In accountability pledge, Labrador invokes Idaho Education Network mess

When Rep. Raul Labrador unveiled his government accountability plan, he brought up an albatross from Gov. Butch Otter’s three terms in office: the Idaho Education Network debacle.

“I will not allow the government abuses that have become all too common to continue,” the Republican gubernatorial candidate said Wednesday, as he released his five-point accountability plan. “No longer will broadband contracts be awarded illegally …”

That is, of course, a reference to the Idaho Education Network, a project to link the state’s high schools through high-speed Internet. The $60 million project collapsed after a 2014 Ada County District Court ruling voiding the contract; the Idaho Supreme Court later upheld the district court ruling.

But in 2008, as a member of the Idaho House of Representatives, Labrador voted to create the Idaho Education Network. The bill passed both houses unanimously.

Asked about the 2008 vote, and the project’s demise, Labrador campaign manager China Veldhouse Gum issued the following statement:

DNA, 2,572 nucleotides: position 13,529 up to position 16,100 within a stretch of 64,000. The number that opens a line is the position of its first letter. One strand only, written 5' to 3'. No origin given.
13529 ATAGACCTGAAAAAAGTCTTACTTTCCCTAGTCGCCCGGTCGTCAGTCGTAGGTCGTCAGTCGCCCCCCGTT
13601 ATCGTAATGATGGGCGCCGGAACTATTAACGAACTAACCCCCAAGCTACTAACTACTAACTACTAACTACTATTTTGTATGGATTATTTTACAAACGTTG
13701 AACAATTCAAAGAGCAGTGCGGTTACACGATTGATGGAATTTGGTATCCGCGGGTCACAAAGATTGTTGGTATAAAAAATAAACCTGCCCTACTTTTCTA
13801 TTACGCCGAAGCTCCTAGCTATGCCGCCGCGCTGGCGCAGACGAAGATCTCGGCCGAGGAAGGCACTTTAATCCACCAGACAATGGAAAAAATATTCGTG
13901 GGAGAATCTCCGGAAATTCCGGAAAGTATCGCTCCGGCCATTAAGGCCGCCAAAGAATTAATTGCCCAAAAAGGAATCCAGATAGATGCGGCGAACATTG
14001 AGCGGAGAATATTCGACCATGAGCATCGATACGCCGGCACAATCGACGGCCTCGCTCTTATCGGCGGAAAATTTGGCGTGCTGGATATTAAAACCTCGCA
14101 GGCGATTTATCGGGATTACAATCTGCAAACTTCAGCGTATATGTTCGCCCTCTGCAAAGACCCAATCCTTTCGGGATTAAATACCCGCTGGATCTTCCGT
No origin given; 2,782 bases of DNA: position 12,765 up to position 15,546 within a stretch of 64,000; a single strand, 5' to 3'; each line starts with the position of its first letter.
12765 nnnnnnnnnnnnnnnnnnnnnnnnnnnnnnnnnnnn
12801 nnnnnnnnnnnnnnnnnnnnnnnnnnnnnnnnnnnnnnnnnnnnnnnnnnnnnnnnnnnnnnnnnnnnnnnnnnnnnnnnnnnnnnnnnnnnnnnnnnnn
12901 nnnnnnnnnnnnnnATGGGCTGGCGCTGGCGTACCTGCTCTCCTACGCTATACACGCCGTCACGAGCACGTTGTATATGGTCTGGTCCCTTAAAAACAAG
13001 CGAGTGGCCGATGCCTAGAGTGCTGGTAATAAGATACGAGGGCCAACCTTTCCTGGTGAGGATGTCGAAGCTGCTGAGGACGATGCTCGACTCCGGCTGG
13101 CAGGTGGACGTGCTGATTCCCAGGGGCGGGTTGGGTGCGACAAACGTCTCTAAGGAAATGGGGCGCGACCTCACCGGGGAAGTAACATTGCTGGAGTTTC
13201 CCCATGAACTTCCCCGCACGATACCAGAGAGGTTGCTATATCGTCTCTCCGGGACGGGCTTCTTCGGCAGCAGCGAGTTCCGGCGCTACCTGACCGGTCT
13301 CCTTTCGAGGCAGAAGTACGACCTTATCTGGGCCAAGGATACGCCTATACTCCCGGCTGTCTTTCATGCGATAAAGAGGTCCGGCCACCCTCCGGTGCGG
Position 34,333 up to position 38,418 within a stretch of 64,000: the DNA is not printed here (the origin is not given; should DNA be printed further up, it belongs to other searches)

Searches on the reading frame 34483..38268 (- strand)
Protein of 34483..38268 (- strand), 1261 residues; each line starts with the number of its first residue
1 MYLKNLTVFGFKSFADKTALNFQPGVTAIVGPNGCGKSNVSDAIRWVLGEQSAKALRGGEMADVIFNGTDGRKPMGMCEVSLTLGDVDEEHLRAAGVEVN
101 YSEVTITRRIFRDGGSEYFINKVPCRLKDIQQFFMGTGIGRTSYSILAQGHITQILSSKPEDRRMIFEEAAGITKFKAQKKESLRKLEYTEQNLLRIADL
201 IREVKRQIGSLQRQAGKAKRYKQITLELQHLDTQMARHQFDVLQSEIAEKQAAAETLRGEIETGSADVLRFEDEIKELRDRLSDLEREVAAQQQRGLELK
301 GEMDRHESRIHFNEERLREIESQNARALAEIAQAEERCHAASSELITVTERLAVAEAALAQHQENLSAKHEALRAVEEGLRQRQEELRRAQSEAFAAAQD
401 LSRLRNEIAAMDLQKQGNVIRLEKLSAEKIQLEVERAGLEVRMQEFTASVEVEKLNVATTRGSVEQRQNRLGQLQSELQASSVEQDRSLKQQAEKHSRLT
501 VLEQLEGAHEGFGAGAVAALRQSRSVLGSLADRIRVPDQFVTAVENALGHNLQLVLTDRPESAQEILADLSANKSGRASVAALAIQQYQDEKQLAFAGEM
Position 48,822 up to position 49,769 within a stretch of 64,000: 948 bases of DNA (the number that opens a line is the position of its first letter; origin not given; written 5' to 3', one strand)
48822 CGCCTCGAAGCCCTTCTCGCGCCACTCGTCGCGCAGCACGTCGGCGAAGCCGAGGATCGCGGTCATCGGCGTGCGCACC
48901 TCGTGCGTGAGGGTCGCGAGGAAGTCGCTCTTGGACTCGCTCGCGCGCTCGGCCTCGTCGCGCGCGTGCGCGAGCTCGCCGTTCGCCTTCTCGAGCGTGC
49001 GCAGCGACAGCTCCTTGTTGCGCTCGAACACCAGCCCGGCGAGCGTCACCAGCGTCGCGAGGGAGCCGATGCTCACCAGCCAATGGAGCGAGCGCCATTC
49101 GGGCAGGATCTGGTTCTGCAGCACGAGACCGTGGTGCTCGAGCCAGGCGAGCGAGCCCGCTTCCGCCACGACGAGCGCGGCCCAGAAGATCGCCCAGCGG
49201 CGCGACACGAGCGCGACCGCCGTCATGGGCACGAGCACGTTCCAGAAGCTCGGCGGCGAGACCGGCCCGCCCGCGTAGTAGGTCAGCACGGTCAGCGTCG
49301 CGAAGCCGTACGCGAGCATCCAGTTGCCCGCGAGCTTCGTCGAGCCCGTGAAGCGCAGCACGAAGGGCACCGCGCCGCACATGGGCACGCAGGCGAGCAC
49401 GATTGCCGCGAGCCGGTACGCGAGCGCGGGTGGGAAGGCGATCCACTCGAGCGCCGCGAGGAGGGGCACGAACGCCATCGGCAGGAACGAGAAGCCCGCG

“Rep. Raul Labrador supported extending broadband networks to Idaho’s schools when he was in the Idaho Legislature. Unfortunately, the ‘pay to play’ atmosphere we have in Boise resulted in a backroom deal to award a political donor. This illegal contract not only set Idaho’s schools back, it also hurt our kids educational opportunities, and cost taxpayers $40 million. Rep. Raul Labrador has a plan as governor to clean up cronyism in the statehouse and end sweetheart deals. His track record proves he’s the only candidate in this race who will do what he says he will do – clean up Boise.”

The cost of the Idaho Education Network contract collapse is open to interpretation — as I’ve written before, it depends on when you start tallying up the costs. The Associated Press has used the $40 million figure.

But there is no debating one point. In 2008, before their vote, legislators were told the broadband system would not cost a dime in general fund dollars. That didn’t pan out.

More reading: Go to our elections page for candidate interviews and other campaign news.


Kevin Richert

Kevin Richert

Senior reporter and blogger Kevin Richert specializes in education politics and education policy. He has more than 30 years of experience in Idaho journalism. He is a frequent guest on "Idaho Reports" on Idaho Public Television and "Idaho Matters" on Boise State Public Radio. Follow Kevin on Twitter: @KevinRichert. He can be reached at [email protected]

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